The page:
Greg Conway writes:
As the breeding season draws to a close, so the hundreds of dedicated ringers who run the 120 Constant Effort Sites (CES) scattered across Britain and Ireland can start to relax and recuperate after a summer of early morning starts. As they use the same mist nets in the same places each year to catch the birds, the information they collect tells us about changes in numbers of adults and juveniles over time, so abundance, breeding success and survival can all be measured, making this one of the most valuable ringing projects.
Target species include many of our long-distance migrants (e.g. Reed Warbler, Sedge Warbler, Garden Warbler, Whitethroat, Willow Warbler) plus resident scrub species such as Wren, Dunnock, Blackbird and Robin.
The CES scheme started in 1983, so ringers have just completed the 29th season and will soon be focussing their attention on getting all their data to BTO HQ ready for analysis. The results of the most recent CES analysis can be found on the species pages here and the preliminary results from 2011 will be available later in the autumn. These will provide the first indications of abundance and breeding success of birds nesting this summer, helping to assess the potential impact of yet another harsh winter.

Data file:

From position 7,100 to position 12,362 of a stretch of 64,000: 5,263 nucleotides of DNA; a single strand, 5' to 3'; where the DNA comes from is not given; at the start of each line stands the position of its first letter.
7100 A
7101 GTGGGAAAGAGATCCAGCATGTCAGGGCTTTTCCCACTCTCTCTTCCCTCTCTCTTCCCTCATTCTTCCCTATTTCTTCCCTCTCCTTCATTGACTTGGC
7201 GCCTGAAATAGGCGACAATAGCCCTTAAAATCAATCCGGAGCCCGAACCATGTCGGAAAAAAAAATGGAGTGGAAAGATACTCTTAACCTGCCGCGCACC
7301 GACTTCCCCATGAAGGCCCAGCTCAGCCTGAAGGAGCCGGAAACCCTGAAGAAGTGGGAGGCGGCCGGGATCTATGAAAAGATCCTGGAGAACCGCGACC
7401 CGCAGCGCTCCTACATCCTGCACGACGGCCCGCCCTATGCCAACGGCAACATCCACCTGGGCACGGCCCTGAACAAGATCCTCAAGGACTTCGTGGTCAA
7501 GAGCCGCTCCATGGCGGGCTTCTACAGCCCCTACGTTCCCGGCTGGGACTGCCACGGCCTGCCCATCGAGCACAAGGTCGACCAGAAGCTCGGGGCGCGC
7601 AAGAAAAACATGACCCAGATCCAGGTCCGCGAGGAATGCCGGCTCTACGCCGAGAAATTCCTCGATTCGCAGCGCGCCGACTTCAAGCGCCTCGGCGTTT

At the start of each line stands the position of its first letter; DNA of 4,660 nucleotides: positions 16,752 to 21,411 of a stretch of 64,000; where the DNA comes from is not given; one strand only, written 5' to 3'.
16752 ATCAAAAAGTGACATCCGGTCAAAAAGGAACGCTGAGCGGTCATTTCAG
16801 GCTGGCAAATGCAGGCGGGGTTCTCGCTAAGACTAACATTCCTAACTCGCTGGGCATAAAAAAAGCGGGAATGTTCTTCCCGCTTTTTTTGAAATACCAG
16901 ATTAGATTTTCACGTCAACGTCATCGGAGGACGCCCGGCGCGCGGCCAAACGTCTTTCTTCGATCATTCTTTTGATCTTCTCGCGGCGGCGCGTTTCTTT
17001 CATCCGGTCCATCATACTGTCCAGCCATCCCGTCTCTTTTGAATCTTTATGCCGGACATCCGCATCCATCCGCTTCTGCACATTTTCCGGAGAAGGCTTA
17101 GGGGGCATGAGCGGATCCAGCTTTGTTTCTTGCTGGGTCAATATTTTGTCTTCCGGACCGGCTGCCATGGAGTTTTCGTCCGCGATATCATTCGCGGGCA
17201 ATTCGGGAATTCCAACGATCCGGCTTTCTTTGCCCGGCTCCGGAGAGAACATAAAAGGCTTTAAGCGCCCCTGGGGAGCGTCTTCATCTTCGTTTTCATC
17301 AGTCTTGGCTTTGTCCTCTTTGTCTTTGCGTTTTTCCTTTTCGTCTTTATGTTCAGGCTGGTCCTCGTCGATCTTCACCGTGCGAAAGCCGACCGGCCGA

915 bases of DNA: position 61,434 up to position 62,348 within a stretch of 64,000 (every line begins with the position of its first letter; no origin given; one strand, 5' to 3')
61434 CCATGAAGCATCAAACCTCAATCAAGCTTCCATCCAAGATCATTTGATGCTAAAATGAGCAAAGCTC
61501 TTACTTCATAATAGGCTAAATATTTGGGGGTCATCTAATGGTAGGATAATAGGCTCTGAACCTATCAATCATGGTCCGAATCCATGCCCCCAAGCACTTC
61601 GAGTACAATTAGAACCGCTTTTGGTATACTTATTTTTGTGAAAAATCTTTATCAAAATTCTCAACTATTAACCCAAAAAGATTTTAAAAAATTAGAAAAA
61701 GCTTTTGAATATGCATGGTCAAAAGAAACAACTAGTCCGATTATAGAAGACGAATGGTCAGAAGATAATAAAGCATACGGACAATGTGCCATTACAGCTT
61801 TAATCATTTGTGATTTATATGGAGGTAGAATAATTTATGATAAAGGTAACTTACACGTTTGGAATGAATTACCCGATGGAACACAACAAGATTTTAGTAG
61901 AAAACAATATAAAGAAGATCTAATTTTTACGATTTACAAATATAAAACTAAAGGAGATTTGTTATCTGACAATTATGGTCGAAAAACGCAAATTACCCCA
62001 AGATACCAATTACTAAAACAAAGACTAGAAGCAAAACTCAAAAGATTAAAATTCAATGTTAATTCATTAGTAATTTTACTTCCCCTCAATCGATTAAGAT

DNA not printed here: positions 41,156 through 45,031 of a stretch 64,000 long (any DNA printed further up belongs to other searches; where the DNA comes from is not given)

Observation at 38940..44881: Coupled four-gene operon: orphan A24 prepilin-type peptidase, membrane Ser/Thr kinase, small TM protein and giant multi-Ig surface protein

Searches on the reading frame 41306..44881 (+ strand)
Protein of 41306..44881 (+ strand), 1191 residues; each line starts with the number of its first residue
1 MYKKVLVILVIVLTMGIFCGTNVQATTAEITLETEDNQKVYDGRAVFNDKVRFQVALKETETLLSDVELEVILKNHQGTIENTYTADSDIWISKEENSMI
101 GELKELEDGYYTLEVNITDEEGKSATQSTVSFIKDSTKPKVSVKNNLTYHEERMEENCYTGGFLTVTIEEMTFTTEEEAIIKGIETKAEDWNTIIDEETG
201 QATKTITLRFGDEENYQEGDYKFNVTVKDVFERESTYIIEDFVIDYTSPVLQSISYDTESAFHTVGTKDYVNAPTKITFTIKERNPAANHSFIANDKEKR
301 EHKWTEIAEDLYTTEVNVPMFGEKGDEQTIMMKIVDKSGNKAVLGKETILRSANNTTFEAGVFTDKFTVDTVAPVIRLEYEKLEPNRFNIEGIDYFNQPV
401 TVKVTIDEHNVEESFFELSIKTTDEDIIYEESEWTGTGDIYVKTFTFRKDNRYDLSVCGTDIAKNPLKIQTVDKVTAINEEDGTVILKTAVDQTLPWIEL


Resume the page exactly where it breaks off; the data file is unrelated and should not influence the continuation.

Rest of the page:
Early indications suggest that a number of migrant species have returned in greater than usual numbers. However, despite an early start to the breeding for many species, prolonged periods of cool and wet weather, particularly in the north and west of Britain and Ireland, were associated reduced breeding productivity levels.
A big thank you to everyone whole has help with CES this year and those ringers who have already submitted their data.
Thanks to Dorian Moss for the above picture of Lucy Yates and Kate Risely for the top picture of Nick Moran.